Stunned when confronted with his own arrogance, Charles Dickens’ character Ebenezer Scrooge received his comeuppance. He had suggested that the poor should die as “surplus population.” The sarcastic ghost implied ailing Tiny Tim was surplus to Scrooge, then hit him with, “It may be, that in the sight of Heaven, you are more worthless and less fit to live than millions like this poor man’s child.” Pride is ugly.

“If anyone thinks he is something when he is nothing, he deceives himself” (Gal. 6:4). The extent to which self-deceit corrupts whatever it touches cannot be gainsaid. This sin is part and parcel of every other sin. Thank God that Christ offers forgiveness for even this, something we can boast about.

C. S. Lewis in “Mere Christianity” explains, “Pride leads to every other vice: it is the complete anti-God state of mind.” Pride wants more than, and looks down on others because it is competitive. It claims that my (ideas, connections, job, church, kids, etc.) are better than yours. I have more (money, intelligence, attractiveness, spirituality, etc.) than you do. Pride says that I am more important, yet the Christian ethic is, “Do nothing from selfishness or empty conceit, but with humility of mind regard one another as more important that yourselves” (Phil. 2:3).

The results of pride are harsh. It cannot truly love, since love is selfless (1 Cor 13:4). It is likely the cause of most of the misery in the world. Ultimately, it separates from God by thinking oneself wise, while being a fool. For ages, people have “exchanged the truth of God for a lie, and worshiped and served the creature rather than the Creator,” a predictable outcome of pride (Rom. 1).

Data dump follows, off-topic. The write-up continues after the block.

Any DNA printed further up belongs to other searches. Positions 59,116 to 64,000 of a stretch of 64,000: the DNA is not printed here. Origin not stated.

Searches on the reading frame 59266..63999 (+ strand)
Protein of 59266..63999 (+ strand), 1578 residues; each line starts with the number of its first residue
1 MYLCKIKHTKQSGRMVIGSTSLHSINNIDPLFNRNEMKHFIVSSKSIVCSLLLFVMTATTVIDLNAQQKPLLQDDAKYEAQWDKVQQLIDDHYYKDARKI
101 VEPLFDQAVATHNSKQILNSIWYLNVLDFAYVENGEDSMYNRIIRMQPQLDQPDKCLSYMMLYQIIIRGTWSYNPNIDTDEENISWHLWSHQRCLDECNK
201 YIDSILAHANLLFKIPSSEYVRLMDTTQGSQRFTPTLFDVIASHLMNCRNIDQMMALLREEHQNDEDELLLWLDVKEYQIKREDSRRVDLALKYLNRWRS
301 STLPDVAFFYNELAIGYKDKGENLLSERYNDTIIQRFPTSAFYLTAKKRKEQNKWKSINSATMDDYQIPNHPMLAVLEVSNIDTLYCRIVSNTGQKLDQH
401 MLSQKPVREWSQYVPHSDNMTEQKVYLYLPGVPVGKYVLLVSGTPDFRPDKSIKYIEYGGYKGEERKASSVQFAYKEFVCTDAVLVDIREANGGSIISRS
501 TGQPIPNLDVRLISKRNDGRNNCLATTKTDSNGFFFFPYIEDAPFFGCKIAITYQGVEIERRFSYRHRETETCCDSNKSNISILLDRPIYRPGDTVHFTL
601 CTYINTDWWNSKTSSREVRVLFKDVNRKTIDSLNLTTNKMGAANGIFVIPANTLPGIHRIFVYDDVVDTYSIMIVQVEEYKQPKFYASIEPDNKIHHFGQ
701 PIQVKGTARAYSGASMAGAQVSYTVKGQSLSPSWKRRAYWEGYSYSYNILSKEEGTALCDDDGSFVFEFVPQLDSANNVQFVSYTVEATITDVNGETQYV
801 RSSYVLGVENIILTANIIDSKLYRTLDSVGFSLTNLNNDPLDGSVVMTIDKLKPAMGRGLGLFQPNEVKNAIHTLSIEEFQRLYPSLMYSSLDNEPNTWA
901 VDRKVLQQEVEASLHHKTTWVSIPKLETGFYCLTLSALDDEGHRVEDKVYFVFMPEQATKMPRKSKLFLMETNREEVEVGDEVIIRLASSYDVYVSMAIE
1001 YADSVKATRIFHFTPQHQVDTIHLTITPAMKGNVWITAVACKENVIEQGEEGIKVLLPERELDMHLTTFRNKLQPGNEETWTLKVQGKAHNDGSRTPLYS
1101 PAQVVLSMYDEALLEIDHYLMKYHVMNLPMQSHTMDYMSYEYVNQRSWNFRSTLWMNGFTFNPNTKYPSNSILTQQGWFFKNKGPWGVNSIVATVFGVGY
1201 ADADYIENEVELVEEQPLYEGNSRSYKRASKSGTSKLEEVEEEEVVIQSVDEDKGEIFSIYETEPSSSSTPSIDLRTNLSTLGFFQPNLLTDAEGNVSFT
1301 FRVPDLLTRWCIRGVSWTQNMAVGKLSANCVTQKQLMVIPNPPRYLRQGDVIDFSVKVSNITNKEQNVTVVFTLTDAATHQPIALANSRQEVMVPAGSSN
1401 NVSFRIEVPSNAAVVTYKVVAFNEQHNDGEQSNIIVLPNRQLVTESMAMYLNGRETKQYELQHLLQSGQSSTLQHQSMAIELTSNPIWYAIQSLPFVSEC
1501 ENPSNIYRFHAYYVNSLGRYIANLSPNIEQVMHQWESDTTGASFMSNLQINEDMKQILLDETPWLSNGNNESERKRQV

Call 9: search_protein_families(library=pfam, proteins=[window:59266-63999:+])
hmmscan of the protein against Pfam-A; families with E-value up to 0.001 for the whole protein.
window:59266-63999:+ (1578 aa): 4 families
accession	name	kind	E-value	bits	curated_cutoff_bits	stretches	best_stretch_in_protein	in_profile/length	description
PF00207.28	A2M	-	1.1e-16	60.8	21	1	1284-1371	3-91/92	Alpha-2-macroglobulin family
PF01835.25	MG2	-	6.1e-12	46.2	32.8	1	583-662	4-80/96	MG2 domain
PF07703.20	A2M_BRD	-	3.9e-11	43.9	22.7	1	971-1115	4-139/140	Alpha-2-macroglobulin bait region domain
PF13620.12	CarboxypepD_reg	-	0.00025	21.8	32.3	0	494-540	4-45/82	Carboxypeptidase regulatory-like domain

Chuck Colson tells of his visit with Tom Phillips who had become a Christian, and was changed. Phillips read Lewis’ words to Colson. “As long as you are proud, you cannot know God. A proud man is always looking down on things and people: and, of course, as long as you are looking down, you cannot see something that is above you.” As Colson left his friend’s house, he wept, and cried out to God. He knew he needed Jesus. Pride no longer stood between him and God.

The antidote for pride is not to try harder to be humble. It’s faith in Christ, which informs you of your true identity. When you admit that you are not all that, and you cannot fix yourself, then you are on that narrow way to the small gate that leads to life. And you will finally have something to boast about: Jesus and what He has done. “Let him who boasts, boast in the Lord” (1 Cor. 1:31).